Business Credit Line

Funding Without Revenue

by Maria Alegria Jun 03, 2024

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Obtaining a Business Credit Line with

No Revenue Requirements



Starting a business is exciting, but it often requires money. Many new entrepreneurs find themselves in a tricky spot: they need funds to grow but don't have sales yet to show for it.

It might seem like a tough situation, but there are ways to get around this hurdle.

One important fact to remember is that loans for young companies without revenue are indeed available. From microloans under $50,000 aimed at helping smaller ventures in underserved communities to options like equipment lending and invoice financing, these financial aids are designed with startups in mind.

This blog will guide you through the different types of funding you can explore, strategies for making your loan application strong even without sales records, and alternatives if traditional loans don't work out for you.

Get ready to fuel your venture's growth with the right financial push!

Key Takeaways

  • You can get a business loan even if your company has not made any money yet. Options include microloans, equipment financing, and invoice financing.
  • Using something valuable as collateral or finding someone with good credit to cosign can improve your chances of getting a loan.
  • It's important to have a strong business plan and financial projections ready when applying for a loan. This shows lenders how you plan to make money.
  • Crowdfunding and peer-to-peer lending are creative ways to raise money without traditional loans. They allow you to connect directly with people who want to support your business.
  • Building good personal and business credit scores helps in getting future loans with better terms. Paying bills on time and using credit wisely are key steps.

Understanding c with No Revenue

Startup business loans with no income help new companies get money. This is key for businesses to start strong without waiting for sales.

Definition and Overview

A business loan helps companies get money to grow. Startups, or businesses in their early stages, can also find loans even if they haven't made any money yet. These special loans are for businesses less than two years old that need cash but don't have sales to show for it.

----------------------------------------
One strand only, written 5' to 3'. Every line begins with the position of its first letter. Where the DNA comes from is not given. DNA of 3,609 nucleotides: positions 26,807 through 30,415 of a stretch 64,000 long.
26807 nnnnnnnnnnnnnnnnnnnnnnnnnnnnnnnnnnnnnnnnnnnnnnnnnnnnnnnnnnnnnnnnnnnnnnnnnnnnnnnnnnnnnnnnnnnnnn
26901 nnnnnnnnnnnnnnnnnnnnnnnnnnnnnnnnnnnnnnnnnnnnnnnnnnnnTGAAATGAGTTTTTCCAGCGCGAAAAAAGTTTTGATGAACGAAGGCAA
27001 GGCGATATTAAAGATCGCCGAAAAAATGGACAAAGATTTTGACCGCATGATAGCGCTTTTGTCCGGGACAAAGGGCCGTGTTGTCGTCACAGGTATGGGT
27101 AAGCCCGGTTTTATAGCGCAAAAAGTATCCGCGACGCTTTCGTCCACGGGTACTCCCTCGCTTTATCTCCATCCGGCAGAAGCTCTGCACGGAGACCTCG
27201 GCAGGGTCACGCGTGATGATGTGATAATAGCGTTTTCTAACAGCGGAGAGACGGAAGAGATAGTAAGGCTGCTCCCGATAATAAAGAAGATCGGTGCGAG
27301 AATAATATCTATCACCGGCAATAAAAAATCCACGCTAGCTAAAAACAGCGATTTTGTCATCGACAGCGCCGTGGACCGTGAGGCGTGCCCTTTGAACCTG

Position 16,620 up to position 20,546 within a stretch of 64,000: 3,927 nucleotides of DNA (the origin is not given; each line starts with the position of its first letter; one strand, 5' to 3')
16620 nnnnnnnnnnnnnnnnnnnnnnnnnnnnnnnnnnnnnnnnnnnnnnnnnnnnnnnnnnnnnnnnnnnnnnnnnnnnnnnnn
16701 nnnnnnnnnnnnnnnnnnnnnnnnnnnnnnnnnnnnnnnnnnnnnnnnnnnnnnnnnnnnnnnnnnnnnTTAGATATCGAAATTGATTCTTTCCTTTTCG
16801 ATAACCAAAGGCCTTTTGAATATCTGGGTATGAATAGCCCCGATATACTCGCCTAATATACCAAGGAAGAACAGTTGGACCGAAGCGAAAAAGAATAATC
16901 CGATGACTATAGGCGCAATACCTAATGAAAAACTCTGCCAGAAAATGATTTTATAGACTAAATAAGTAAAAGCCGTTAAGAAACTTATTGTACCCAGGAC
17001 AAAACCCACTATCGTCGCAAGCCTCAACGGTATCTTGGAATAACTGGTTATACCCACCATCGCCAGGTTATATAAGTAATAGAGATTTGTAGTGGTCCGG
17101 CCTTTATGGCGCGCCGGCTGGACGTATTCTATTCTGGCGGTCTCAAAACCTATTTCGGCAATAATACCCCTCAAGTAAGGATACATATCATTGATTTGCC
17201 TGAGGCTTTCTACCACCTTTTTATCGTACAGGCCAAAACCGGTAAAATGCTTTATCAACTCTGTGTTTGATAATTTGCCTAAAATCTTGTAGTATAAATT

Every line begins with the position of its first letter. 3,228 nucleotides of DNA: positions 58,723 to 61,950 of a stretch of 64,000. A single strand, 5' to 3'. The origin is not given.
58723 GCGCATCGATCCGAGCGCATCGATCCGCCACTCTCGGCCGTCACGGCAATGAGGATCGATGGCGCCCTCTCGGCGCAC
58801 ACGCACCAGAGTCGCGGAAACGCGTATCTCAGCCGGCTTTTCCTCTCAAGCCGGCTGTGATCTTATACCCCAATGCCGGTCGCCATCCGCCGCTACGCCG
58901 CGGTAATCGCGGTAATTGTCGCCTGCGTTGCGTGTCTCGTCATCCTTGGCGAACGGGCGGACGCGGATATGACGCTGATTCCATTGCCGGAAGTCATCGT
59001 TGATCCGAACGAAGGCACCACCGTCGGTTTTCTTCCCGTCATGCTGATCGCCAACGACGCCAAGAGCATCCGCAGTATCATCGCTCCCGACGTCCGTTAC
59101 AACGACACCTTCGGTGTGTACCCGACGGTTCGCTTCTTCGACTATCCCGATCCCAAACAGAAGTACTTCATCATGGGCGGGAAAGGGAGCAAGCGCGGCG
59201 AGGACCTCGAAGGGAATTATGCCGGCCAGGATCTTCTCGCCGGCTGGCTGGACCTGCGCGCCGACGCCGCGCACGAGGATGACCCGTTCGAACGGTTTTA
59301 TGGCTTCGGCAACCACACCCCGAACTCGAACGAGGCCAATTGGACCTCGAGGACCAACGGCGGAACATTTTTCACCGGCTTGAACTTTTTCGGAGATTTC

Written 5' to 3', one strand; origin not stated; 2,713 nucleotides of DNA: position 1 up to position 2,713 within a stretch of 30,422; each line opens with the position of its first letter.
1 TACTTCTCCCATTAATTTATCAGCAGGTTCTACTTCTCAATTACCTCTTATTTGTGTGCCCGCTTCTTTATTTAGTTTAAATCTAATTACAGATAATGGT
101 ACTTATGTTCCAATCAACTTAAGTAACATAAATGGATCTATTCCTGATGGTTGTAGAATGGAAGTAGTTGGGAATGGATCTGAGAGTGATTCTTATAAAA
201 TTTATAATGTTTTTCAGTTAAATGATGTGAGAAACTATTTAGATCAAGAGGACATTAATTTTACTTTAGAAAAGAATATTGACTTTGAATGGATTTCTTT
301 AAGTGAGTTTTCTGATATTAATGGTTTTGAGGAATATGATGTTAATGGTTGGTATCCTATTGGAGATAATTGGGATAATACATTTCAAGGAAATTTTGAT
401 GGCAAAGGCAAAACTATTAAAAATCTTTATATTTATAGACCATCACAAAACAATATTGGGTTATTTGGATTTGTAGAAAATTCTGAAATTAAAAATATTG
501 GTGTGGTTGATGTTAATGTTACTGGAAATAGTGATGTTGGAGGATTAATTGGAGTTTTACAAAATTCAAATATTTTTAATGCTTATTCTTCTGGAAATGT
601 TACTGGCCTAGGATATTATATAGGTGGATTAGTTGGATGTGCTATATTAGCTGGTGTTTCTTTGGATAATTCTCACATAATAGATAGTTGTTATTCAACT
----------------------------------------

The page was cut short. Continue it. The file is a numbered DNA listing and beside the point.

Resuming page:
Most times, the person owning the business has to promise they'll pay back the loan themselves if the business can't.

There's always a way to fund your dreams, even without a dollar in revenue.

For these startups with no revenue, getting a loan might seem tough because banks usually want to see how you're making money first. Yet options exist like microloans, equipment financing, and credit cards designed specifically for business needs.

While finding a bank loan without income is hard because of credit checks and interest rate concerns, other ways like crowdfunding or help from investors can provide necessary funds without typical borrowing requirements.

Importance for New Ventures

Moving from the basic understanding of startup loans with no revenue, it's key to highlight how critical these funding sources are for new companies. Early-stage enterprises often don't make money right away.

This makes finding cash hard. Startup loans fill this gap, letting owners put money into their operations without waiting for sales to start rolling in. They can buy what they need, pay people, and keep the lights on.

This kind of support is crucial in the risky early days.

These financing options also give entrepreneurs a chance to grow without giving up part of their company too soon. By choosing loans over selling shares, founders keep control and stand a better chance of making big decisions on their own terms later.

As the enterprise strengthens financially, it might get access to even more favorable lending conditions like lower interest rates or additional credit lines. This financial boost at just the right time can make all the difference between staying small and scaling up fast.